Home   >   Products   >   Archived Products   >   CTM2D – Chemothermomechanical Cookoff Modeler

Multiphysics Simulations Supersonic nozzle flow against a flat plate, showing density (grey) and vorticity (colors). Read More >

Rocstar Simulation Cutaway of a joint slot in the Space Shuttle solid motor showing inhibitor fluid-structure interaction. Read More >

CTM2D – Chemothermomechanical Cookoff Modeler

Chemothermomechanical calculations in two dimensions


The chemothermomechanical (CTM) behavior of heterogeneous energetic materials during cookoff is complex, and a single phenomenological constitutive law cannot accurately capture all the undergoing physical processes. The cookoff process can be split into three stages, as shown in the figure above. In the initial stage (a), a thermal flux is applied to the material leading to an increase in temperature, which triggers various physical phenomena including thermal expansion, chemical phase change, decohesion, damage, and other inelastic processes. During stage (b), the solid phase energetic materials produce gaseous intermediate products and trigger an ignition front leading into gas phase chemical reactions and one/more burning front(s), stage (c).

CTM2D is a multicore software framework that is capable of simulating stages (a) and (c) of the cookoff process in two-dimensional plane strain and axisymmetric configurations. Other Illinois Rocstar programs, such as Prop3D and Stat3D facilitate the characterization of the homogenized mechanical properties to be used by the macroscale CTM solver of CTM2D. In CTM2D a generalized finite element method (GFEM)-based finite strain formulation is used. To capture the elastic and inelastic mechanical behavior during cookoff, we use a Lagrangian formulation as opposed to an Eulerian formulation used in earlier studies addressing the combustion of solid propellants. Theoretical details of this solver can be found in the references listed below.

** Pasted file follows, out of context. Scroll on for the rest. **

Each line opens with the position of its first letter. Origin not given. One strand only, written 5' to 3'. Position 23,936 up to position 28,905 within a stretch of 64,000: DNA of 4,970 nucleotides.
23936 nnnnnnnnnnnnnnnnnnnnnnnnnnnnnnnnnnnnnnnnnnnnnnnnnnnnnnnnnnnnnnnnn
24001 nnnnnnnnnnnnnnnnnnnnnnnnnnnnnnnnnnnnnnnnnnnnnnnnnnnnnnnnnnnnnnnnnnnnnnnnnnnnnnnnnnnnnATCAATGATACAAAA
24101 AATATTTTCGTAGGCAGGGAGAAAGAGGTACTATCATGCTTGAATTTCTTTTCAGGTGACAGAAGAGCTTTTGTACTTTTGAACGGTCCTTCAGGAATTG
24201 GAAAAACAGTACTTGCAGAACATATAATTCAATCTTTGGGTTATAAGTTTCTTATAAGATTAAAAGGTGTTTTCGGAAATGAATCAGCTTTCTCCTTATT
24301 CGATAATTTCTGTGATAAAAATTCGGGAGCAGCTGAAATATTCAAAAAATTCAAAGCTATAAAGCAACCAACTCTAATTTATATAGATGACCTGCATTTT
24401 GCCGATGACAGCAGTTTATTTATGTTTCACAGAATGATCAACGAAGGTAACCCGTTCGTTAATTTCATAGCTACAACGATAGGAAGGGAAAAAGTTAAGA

[1] K.R. Srinivasan, K. Matous, and P.H. Geubelle. “Generalized finite element method for modeling nearly incompressible bimaterial hyperelastic solids.” Comput. Method Appl. M., 197:4882–4893, 2008.

[2] K.R. Srinivasan, K. Matous, P.H. Geubelle, and T.L. Jackson. “Thermomechanical modeling of regressing heterogeneous solid propellants.” J. Comp. Phy., 228:7883–7901, 2009.